In response to his fraternity’s trash problem, GW sophomore Nathan Matlin united with the Foggy Bottom Association’s new cleanup intiative, the Community Improvement Committee.
The five-member committee was founded last fall to “enhance and improve the overall environment of the Foggy Bottom area, making it a visually attractive and safe community,” said Rita Champagne, chair of the committee and treasurer of the FBA.
Matlin, a member of the Kappa Sigma fraternity, joined the committee in November after Champagne approached him about trash overflowing from cans on the sidewalk in front of the fraternity’s house. Matlin addressed the problem and agreed to monitor the area between 20th and 23rd streets from E to G streets. Matlin said he patrols the area a few times a week, picking up trash and reporting areas for improvement, such as broken light posts.
Matlin also talks to members of the community about trash clean-up if he sees trash on the sidewalk.
“People sometimes don’t understand the trash system in D.C.,” Matlin said. “They put out their trash in a non-bagged can, and the sanitation department does not pick it up, because they are not required to.”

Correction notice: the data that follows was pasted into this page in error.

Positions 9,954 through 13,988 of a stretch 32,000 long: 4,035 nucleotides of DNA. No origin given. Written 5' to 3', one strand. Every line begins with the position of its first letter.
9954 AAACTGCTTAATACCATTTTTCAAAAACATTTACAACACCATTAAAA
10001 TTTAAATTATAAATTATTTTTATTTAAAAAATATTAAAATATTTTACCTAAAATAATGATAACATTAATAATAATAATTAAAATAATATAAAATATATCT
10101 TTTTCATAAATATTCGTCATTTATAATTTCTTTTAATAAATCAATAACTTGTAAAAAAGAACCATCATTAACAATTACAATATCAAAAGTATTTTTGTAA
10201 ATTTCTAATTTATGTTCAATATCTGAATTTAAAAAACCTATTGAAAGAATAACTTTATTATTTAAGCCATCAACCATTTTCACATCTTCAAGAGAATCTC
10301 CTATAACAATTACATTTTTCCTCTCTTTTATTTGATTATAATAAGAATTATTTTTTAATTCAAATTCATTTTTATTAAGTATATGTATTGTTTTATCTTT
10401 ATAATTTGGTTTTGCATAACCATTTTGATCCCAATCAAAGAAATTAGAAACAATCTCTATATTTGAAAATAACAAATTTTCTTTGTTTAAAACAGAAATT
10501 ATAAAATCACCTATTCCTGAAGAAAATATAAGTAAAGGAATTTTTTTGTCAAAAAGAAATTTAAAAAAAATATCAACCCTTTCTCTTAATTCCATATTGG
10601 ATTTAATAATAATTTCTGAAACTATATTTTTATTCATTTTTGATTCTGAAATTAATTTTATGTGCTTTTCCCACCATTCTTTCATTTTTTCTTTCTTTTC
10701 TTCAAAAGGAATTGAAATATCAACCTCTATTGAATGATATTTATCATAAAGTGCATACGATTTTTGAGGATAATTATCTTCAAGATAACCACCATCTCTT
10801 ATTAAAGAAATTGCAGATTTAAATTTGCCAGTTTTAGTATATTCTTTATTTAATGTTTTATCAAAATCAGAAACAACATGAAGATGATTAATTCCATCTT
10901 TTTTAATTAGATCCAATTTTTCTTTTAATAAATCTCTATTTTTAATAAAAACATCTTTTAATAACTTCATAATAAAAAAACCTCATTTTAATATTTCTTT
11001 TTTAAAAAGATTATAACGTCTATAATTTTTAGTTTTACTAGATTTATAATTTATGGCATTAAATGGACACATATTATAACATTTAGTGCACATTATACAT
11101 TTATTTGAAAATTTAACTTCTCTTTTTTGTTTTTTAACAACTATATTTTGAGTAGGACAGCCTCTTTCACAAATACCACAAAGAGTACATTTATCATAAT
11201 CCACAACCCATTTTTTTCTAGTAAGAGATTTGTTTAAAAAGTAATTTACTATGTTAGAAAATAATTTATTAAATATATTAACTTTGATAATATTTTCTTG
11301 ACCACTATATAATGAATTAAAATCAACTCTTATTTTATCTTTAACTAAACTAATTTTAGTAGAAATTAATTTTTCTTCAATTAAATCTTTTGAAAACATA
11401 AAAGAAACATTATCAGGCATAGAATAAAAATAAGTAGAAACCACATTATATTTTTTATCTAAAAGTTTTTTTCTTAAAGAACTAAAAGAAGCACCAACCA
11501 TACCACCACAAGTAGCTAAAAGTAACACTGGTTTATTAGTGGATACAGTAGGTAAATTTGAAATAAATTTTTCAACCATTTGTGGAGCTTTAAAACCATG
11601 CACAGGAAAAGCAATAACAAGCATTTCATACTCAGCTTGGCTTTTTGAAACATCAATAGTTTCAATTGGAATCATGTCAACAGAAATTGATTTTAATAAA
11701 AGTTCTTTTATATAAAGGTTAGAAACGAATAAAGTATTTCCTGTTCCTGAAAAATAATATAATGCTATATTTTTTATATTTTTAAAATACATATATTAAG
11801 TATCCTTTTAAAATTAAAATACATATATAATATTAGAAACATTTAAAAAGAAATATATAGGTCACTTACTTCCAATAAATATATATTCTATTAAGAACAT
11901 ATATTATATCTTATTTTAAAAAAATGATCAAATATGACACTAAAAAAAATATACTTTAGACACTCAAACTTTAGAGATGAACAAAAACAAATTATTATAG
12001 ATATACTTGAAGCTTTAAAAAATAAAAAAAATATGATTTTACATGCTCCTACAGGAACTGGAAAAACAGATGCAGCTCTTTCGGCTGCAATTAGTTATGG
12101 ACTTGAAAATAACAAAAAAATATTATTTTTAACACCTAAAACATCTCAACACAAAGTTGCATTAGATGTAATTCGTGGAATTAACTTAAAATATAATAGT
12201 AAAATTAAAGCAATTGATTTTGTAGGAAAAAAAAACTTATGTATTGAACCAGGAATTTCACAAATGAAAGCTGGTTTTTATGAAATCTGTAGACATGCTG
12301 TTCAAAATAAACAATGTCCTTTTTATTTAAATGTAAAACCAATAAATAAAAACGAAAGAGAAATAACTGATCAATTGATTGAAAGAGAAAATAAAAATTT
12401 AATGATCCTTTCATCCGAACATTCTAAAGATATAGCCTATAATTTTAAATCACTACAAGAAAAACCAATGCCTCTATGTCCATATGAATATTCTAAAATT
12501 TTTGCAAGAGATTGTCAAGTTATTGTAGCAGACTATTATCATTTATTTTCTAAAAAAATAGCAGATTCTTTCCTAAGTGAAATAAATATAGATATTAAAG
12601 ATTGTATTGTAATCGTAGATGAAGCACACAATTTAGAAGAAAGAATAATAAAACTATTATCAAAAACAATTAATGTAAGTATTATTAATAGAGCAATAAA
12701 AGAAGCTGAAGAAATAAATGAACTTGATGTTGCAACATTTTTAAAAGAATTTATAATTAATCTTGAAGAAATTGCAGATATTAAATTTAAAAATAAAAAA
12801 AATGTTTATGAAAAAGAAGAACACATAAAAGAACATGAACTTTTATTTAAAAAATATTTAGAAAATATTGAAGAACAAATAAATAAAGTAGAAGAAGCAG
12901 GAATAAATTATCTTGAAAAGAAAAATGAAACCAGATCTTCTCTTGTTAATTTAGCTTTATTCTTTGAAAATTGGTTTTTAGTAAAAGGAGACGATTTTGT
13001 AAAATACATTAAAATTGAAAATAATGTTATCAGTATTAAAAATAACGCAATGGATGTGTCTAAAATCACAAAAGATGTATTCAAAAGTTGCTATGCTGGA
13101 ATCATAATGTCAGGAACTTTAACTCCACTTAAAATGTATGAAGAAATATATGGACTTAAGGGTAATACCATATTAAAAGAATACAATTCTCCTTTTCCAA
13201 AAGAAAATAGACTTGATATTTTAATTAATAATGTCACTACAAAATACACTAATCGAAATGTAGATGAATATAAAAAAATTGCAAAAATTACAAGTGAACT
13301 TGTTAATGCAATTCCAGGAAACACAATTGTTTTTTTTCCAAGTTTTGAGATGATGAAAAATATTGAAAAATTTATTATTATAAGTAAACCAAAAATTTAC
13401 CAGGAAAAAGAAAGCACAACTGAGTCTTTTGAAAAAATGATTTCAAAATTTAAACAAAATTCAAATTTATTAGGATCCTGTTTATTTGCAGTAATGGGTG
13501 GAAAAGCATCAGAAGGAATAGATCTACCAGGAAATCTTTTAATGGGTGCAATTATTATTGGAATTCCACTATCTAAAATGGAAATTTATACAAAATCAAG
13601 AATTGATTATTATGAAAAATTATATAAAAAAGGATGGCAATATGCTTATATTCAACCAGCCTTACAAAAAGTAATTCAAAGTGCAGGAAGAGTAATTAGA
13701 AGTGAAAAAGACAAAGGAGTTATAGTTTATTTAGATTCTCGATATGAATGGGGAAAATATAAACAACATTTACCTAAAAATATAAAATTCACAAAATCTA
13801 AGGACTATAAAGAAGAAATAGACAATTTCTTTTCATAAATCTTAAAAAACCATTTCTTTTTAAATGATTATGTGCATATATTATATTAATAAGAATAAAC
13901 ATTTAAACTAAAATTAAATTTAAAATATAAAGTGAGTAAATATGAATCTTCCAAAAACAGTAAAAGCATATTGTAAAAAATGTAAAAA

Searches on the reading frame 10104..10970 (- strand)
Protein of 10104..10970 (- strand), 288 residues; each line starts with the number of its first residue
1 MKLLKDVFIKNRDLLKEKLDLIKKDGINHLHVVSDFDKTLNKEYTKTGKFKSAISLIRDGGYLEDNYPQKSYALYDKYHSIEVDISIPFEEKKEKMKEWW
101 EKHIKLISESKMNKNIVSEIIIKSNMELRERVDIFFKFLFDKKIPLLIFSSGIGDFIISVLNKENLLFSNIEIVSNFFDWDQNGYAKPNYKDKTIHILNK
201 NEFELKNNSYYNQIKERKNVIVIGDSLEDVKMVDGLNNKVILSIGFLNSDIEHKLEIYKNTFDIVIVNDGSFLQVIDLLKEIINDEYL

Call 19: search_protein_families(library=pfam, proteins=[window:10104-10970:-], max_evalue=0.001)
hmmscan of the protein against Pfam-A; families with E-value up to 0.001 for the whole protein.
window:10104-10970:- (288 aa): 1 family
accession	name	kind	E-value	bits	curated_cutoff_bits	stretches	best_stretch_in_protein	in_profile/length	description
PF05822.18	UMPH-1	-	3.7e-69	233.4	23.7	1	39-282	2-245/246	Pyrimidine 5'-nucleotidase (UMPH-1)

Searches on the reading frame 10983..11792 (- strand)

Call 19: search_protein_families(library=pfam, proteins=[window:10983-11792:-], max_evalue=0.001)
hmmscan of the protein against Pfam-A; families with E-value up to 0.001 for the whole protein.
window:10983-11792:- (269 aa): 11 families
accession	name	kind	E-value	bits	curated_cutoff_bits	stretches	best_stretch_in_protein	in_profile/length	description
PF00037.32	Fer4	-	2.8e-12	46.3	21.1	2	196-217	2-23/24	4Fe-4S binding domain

Champagne said the Committee will also work to reduce pest problems in the neighborhood.
“We really want to challenge the tremendous rat problem that the city has,” Champagne said. “So one of our main initiatives is to have residents package their trash properly, and dispose of it on the correct days.”
“Residents also leave their trash cans on their sidewalks, which we would like to change,” he said. “It’s the little things that add up.”
The committee also aims to discourage people from throwing nightclub advertisements on the ground, Champagne said. D.C. charges businesses $35 for each promotional flyer people find on the street and turn in. Any student reported littering ads could be fined or arrested, she said.
“I just want to convey to the students that this neighborhood is their home away from home, so they should take care of it,” Champagne said. “Littering is just not a neighborly thing to do.”